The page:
The large number of unknown parameters of this model are estimated by comparing model outputs to in vivo experimental data of Katz [22] with the optimization procedure described previously [1]. The data consist of key metabolites concentration dynamics measured during circulatory occlusion and recovery (reperfusion) in human skeletal muscle at the whole tissue-organ level [22]. Specifically, the data is based on the biopsy measurements of glucose and glycolytic/glycogenolytic intermediates (i.e., glucose 6-phosphate, pyruvate, and lactate) and creatine and high-energy phosphates (i.e., phosphocreatine, inorganic phosphate, ATP, ADP, and AMP) in quadriceps femoris muscle tissue at rest, after 30 minutes of ischemia, and after 15 minutes of reperfusion. The tissue metabolite contents or concentrations were measured in the units of mmol/kg dry weight. For our analysis, these concentrations are converted to the units of mmol/kg wet weight (mmol/L or mM) by multiplying a conversion factor of 0.25 kg dry weight/kg wet weight, corresponding to the muscle tissue [33]. Consistent with the experimental measurements of Katz [22], the following ischemia protocol is used for model simulations and parameter estimation: the muscle blood flow is reduced from Q = 0.9 L/min at rest (t<0 min) to Q = Qisch (unknown) at the onset of ischemia (0≤t≤30 min), and then increased to the starting level at the onset of recovery (t>30 min). The active muscle volume (Vmus) and ischemic muscle blood flow (Qisch) responsible for the predicted metabolic dynamics in skeletal muscle during ischemia and recovery were not known from the experimental study of Katz [22]. Therefore, Vmus and Qisch are also included as the unknown parameters for estimation, making the total number of unknown parameters in the model to 101. This is an increase of 10 unknown parameters (10 σ) from our previous model [1].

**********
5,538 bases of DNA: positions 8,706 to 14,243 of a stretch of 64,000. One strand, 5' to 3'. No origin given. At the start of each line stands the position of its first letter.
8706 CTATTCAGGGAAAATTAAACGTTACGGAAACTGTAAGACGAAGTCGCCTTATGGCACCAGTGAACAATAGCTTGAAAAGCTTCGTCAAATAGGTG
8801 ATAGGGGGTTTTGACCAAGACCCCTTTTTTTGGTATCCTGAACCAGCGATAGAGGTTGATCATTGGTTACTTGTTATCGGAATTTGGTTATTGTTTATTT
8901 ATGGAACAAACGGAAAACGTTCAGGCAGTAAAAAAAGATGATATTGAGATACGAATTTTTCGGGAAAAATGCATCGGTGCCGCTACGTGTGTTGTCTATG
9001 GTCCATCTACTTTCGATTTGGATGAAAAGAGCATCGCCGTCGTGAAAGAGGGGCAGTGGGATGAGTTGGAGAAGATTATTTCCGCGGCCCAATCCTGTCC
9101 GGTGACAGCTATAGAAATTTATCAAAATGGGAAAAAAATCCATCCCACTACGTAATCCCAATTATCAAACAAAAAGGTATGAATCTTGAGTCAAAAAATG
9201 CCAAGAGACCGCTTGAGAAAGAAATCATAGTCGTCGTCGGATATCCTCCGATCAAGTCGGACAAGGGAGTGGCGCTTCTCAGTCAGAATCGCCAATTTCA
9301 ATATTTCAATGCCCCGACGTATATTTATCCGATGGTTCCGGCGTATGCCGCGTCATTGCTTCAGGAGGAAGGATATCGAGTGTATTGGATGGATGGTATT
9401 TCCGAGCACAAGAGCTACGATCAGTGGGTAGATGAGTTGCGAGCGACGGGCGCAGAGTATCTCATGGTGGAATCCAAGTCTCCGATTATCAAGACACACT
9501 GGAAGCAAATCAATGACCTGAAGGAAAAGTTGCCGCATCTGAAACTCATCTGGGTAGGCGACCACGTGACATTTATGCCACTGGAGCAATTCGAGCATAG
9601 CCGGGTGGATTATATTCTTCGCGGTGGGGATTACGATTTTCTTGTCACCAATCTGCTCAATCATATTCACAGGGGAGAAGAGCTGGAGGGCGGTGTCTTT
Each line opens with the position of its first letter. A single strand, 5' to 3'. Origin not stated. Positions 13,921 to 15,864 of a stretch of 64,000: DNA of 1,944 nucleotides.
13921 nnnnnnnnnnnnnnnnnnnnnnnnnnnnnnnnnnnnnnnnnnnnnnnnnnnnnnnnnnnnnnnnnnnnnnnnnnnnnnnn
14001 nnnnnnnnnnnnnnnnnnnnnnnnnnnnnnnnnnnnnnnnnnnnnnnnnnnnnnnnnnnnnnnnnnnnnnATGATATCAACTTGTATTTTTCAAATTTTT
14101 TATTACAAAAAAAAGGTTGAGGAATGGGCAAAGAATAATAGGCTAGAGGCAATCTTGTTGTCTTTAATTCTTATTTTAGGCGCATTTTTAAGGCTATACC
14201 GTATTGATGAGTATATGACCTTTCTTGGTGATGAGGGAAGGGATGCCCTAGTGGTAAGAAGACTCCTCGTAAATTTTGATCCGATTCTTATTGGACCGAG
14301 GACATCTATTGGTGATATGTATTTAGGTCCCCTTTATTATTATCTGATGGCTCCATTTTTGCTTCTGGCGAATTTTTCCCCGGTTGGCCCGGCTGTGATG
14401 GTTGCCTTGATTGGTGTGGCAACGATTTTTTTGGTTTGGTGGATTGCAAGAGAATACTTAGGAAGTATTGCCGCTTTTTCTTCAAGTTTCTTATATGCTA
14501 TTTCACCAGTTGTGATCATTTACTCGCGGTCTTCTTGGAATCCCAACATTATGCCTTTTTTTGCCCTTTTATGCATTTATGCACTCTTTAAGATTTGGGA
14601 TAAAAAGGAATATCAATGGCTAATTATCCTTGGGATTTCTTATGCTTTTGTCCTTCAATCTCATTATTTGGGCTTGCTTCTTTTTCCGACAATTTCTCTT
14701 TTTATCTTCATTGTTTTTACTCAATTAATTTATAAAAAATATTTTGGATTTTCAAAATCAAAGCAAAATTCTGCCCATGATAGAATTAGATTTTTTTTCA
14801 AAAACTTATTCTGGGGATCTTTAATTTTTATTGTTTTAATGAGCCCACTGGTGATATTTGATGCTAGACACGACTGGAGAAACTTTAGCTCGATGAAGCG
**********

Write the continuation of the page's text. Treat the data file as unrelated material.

With this relatively sparse data and large number of unknown parameters, the parameter estimation problem is ill-conditioned and under-determined. Nevertheless, an efficient estimation method is devised based on our earlier work [1] to obtain physiologically reasonable parameter values that minimize the sum of squared differences between the available experimental data and corresponding model outputs. The estimation procedure proceeds in two main stages. In the first stage, the published normal, resting species concentration data (Tables 1 and 2) are used to evaluate the resting transport and reaction fluxes from a steady-state flux balance analysis (Tables 2, 3 and 4). From the resting flux-concentration relationships: Eqs. (3) and (5), the preliminary estimates of the transport and reaction parameters are obtained. The preliminary estimates of the 10 partition coefficients are obtained from the resting, steady-state species concentration ratios between mitochondria and cytosol (σj = Cmit,j/Ccyt,j) (Table 3). In the second stage, the dynamic species concentration data [22] together with the resting, steady-state flux balance equations as equality constraints are used to obtain the optimal parameter estimates (Tables 3 and 4).